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by Reefwalker


A Foxy Hysteria (With Norm Harris)

Uploaded .


poem by: T.S. Eliot (1888-1965)

As she laughed I was aware of becoming involved
in her laughter and being part of it, until her
teeth were only accidental stars with a talent
for squad-drill. I was drawn in by short gasps,
inhaled at each momentary recovery, lost finally
in the dark caverns of her throat, bruised by
the ripple of unseen muscles. An elderly waiter
with trembling hands was hurriedly spreading
a pink and white checked cloth over the rusty
green iron table, saying: “If the lady and
gentleman wish to take their tea in the garden,
if the lady and gentleman wish to take their
tea in the garden …” I decided that if the
shaking of her breasts could be stopped, some of
the fragments of the afternoon might be collected,
and I concentrated my attention with careful
subtlety to this end.

“Hysteria” was originally printed in Catholic Anthology, November 1915.

I decided it was about time I went all acoustic just like Norm :-) I abuse his Afoxé Rendition with Blocks

Well, I can’t help the electric bass, but this is the first time I recorded myself playing cornet, flute and harmonica, and also classical (nylon string) guitar plus vocals.

Norm - I hope this is ok with you!!

Reefwalker's avatar
Reefwalker said

still diggin this

Guest said

Careful subtlety! Perfect!

Guest said

One of my fave ever AT tracks (for what it's worth). This is what this site is all about - a total gem, just given away for the fun, and the joy of it.

Guest said

Still totally digging this! All elements work perfectly.

Guest said


Guest said

!!! Brilliant! The music slinks along awesomely, but the narration is the kiss of la la la la life!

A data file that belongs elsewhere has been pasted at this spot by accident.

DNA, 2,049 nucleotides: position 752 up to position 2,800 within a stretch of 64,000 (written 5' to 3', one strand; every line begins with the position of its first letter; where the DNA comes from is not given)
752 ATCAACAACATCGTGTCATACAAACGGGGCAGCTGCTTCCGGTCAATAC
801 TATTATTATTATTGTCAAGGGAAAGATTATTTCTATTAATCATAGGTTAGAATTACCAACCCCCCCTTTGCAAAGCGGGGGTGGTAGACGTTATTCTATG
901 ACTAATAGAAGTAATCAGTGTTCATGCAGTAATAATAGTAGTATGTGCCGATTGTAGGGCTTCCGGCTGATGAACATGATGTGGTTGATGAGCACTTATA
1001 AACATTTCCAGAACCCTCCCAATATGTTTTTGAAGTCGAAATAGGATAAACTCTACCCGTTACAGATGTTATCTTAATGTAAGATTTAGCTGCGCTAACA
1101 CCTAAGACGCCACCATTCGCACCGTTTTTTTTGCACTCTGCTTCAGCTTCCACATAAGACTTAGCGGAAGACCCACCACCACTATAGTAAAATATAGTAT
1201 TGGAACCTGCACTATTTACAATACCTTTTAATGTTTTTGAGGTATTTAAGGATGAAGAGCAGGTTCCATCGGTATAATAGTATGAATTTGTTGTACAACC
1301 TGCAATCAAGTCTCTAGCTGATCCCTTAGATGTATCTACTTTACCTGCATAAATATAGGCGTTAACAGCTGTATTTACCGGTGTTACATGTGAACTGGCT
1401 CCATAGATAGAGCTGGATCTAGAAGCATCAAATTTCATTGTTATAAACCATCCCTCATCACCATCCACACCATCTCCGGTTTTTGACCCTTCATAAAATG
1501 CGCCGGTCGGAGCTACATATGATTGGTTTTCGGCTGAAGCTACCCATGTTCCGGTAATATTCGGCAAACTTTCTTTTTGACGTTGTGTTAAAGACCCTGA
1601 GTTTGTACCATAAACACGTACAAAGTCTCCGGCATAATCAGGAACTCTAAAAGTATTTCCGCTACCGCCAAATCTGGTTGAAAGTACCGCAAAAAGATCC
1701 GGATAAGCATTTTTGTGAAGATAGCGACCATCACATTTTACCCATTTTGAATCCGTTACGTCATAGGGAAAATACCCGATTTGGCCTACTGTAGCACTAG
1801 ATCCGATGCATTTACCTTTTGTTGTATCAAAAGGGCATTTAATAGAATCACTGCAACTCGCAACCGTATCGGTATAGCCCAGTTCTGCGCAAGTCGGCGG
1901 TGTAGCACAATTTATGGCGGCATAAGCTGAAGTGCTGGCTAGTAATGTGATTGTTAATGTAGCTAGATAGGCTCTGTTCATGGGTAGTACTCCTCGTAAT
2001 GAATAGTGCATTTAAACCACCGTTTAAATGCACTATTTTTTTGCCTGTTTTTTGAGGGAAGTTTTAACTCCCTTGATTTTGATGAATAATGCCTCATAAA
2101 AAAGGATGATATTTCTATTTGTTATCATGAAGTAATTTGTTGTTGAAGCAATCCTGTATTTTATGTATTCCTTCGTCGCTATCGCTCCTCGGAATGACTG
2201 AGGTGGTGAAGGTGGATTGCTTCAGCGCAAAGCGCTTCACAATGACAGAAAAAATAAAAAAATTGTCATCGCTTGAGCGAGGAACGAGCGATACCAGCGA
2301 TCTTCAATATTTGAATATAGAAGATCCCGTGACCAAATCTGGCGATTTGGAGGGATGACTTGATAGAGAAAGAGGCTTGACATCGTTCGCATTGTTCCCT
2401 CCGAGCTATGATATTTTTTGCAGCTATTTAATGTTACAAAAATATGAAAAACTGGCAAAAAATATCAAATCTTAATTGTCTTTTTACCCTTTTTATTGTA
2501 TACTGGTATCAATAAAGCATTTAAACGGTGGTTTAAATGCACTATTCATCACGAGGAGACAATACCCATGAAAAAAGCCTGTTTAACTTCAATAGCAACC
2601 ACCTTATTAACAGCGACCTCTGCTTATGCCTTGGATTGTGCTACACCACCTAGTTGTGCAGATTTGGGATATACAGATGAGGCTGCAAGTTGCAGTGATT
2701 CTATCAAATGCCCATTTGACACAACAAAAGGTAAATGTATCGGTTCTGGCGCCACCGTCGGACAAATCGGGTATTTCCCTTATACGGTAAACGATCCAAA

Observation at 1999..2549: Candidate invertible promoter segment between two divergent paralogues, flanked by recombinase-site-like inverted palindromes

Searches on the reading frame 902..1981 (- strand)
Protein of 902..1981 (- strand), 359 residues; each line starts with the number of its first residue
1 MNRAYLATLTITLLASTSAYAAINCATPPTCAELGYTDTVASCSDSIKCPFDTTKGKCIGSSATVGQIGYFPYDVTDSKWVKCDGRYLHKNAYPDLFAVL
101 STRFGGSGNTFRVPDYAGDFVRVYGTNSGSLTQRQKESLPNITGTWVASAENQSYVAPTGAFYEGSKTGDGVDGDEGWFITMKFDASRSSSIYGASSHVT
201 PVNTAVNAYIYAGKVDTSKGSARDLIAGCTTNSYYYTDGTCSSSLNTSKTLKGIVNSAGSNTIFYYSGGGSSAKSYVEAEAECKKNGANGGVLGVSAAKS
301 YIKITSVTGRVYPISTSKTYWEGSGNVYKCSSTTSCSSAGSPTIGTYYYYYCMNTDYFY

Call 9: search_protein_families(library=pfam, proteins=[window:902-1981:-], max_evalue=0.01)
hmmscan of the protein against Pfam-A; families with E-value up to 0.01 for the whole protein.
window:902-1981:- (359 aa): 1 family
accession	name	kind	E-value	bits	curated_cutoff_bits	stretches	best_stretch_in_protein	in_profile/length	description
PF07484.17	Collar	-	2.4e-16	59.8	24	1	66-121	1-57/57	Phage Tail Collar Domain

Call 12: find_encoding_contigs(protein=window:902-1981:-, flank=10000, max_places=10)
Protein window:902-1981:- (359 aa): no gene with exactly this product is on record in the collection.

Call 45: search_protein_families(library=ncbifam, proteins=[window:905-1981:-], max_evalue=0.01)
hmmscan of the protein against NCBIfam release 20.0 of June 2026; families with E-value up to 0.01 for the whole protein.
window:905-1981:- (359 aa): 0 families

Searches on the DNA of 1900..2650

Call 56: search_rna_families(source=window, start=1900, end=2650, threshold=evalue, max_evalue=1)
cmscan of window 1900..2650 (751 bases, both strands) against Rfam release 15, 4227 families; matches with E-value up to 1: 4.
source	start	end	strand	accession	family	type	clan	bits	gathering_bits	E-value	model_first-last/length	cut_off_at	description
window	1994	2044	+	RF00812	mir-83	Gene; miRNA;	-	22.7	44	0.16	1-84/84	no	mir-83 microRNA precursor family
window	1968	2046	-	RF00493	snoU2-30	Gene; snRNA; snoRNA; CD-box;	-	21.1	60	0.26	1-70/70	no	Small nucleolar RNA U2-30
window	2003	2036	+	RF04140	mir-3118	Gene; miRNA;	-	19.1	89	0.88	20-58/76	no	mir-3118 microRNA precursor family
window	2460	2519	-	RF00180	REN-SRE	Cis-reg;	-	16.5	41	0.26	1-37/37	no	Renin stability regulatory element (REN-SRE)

Norm's avatar
Norm said

I *love* this one.

Reefwalker's avatar
Reefwalker said

love the narration, and the echo FX's of the tea in the garden bit. And harp too? excellent.

Guest said

Cool song and istrumentation

igor's avatar
igor said

Sketch of the ripple of unseen muscles. Tea for two who wish to take their tea in the garden. Concentrating of attention with careful subtlety to this end. I like that.

Rick Phillips's avatar
Rick Phillips said

WOW! Great sound and meaty lyrics, maestros!

richardlaceves's avatar
richardlaceves said

very cool guys,,,,has a primal feel,,,,,,enjoyed very much

kavin.'s avatar
kavin. said

nice spoken word piece and the music provides the perfect backdrop.

thetworegs's avatar
thetworegs said

Great percussion as well arrryyehh yeehh yaaah

thetworegs's avatar
thetworegs said

Enjoyed this immensely in fact so much so i started to laugh

Norm's avatar
Norm said

Ha! Very clever! I love the bass lick and vox... and I'm very proud to be a part of your first accoustic recording of cornet, flute and harmonica. Historic indeed. And what an interesting poem. I read up on it. Some highlights: With "Hysteria" Eliot created an unconventional poetic diction by using verse rhythms that were based on the cadences of speech rather than poetic structure. It is possible that the laughter may be a product of the woman’s ‘hysteria’, but it is more likely that the title applies to the narrator’s reaction to that laughter. “As she laughed,” he begins, “I was aware of becoming involved in her laughter and being part of it.” He begins to feel as though he has physically become the laughter he is observing." "The narrator’s goal is to collect pieces of the details he was able to capture in order to rebuild a coherent reality. The reader is left somewhat skeptical of this goal, however, because of the narrator’s doubtful language. “If” the woman’s breasts “could” be stopped, “some” fragments “might” be collected. Each line contains two distinct words of uncertainty, and by the end we are not sure that the narrator’s hysteria can be cured.

Movement To Contact's avatar
Movement To Contact said

Kick ass collab gents. Fine work chris and norm! FAV'D Love the additions to the track! The horns work great.